But then, the country remains a real estate investment attraction and commercial destination in Africa. No matter what, real estate is an important part of our society and culture and will always have a significant impact on our everyday lives. So, the real estate market in Nigeria is filled with lots of opportunities. At this point, the government has to come out with a visible, clear-cut, and well-orchestrated policy direction that would be able to promote real estate investment. The government ought to invest in critical real estate variables as it is done in other climes when there are challenges in the economy. What the government does is invest massively in infrastructure, create jobs, and stimulate economic activities and development.
For instance, when government or private developers acquire land for housing development, the government needs to provide infrastructure, which is access roads, water, electricity, and other facilities that will make the place habitable. Once the cost of infrastructure is removed, the remaining cost of the project is negligible. The government should also engage in site and services schemes; property development should not be an ‘all comers field’; it ought to and should remain an area for experts. You see houses collapsing here and there, glorious ghettoes and dens of criminals here and there, just because non-professionals have infiltrated the terrain, just because the right things are not done, and appropriate regulations are not applied. Minimum entry qualifications must be set for those who desire to go into real estate investment and development. The government must come out with clearly defined policies. You must have in your organization professionals in the built industry, estate surveyors and valuers, architects, COREN-registered engineers, and several others before you go into property development.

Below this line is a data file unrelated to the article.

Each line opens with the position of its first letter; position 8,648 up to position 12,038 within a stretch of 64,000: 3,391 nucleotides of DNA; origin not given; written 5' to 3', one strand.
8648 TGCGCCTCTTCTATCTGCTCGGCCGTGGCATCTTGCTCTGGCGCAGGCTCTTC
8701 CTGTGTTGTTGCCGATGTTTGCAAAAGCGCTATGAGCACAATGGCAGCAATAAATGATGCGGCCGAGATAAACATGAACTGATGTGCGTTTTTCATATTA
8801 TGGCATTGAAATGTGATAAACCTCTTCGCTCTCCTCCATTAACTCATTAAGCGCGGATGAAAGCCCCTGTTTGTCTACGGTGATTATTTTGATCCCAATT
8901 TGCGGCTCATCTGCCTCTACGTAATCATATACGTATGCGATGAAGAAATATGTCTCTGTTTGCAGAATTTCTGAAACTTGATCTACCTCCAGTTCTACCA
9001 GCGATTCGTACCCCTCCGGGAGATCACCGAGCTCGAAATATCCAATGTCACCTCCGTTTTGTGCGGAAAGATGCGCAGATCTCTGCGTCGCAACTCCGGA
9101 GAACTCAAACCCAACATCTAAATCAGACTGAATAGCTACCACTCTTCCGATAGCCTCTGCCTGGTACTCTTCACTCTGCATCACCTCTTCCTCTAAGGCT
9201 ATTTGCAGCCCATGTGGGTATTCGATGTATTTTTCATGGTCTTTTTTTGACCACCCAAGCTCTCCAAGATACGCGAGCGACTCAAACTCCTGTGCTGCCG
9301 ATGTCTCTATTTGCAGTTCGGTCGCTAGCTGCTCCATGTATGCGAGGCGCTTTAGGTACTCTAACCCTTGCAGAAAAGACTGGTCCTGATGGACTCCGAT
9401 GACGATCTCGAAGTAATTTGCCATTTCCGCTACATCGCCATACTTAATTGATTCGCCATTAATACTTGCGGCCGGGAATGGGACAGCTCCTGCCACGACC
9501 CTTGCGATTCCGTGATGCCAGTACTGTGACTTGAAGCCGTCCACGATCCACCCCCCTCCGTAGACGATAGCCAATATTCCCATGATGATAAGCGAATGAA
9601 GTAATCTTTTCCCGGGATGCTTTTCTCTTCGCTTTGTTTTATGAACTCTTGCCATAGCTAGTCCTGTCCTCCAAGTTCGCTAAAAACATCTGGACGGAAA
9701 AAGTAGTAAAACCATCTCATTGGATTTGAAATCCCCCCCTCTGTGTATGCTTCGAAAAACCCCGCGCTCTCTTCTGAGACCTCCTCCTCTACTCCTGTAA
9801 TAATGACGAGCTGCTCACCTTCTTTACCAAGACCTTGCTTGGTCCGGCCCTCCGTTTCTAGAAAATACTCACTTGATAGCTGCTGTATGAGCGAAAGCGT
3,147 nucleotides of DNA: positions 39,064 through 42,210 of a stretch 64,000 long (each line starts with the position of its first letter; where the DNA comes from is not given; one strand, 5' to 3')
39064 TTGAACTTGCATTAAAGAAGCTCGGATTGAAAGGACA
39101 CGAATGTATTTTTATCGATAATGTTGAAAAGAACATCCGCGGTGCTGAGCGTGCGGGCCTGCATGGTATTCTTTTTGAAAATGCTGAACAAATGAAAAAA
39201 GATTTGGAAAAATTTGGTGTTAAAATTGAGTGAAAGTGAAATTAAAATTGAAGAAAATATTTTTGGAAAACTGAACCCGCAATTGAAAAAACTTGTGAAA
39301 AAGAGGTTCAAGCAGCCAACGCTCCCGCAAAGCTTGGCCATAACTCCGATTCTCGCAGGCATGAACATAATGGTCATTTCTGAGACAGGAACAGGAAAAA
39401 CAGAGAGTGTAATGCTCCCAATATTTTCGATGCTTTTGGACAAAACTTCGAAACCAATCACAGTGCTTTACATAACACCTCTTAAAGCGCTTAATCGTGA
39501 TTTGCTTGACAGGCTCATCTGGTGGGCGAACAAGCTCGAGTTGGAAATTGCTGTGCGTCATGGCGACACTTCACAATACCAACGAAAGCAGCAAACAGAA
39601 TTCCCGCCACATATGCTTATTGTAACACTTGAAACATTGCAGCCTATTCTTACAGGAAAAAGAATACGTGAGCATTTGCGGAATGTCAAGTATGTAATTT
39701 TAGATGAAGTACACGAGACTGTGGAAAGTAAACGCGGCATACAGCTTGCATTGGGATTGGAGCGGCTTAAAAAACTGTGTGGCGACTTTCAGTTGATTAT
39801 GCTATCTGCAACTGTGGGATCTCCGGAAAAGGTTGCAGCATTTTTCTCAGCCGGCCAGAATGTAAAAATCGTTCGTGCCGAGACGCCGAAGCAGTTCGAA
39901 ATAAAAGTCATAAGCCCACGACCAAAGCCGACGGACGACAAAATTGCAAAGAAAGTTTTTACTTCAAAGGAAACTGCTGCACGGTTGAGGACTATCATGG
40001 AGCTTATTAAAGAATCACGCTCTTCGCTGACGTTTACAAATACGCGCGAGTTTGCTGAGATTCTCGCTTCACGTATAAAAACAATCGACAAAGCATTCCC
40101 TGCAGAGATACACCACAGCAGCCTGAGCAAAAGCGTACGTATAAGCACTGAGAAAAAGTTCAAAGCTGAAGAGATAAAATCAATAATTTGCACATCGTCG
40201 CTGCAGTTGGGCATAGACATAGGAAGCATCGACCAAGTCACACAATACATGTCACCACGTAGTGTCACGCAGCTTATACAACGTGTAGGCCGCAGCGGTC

A new leadership is now in place; the government is just taking shape with the appointment of ministers; people are not bringing out money at the moment to invest in properties due largely to the body language of the present administration; but things will change. It might not be as it were, but I am optimistic that vibrancy will return very soon to the nation’s economy and the property market which have suffered a lull in the past few years. There is no business that does not require real estate and there is no human being that does not require real estate one way or the other, which buttresses the importance of real estate to economic growth and development.
Real estate is the most important and influential industry in our economy. The property sector will always remain an essential part of the economy and investment in properties will most certainly fetch income for families, investors, professionals, and government through taxes and other fees. This is particularly true when it comes to developing states, cities, and towns. Real estate is at the core of these processes.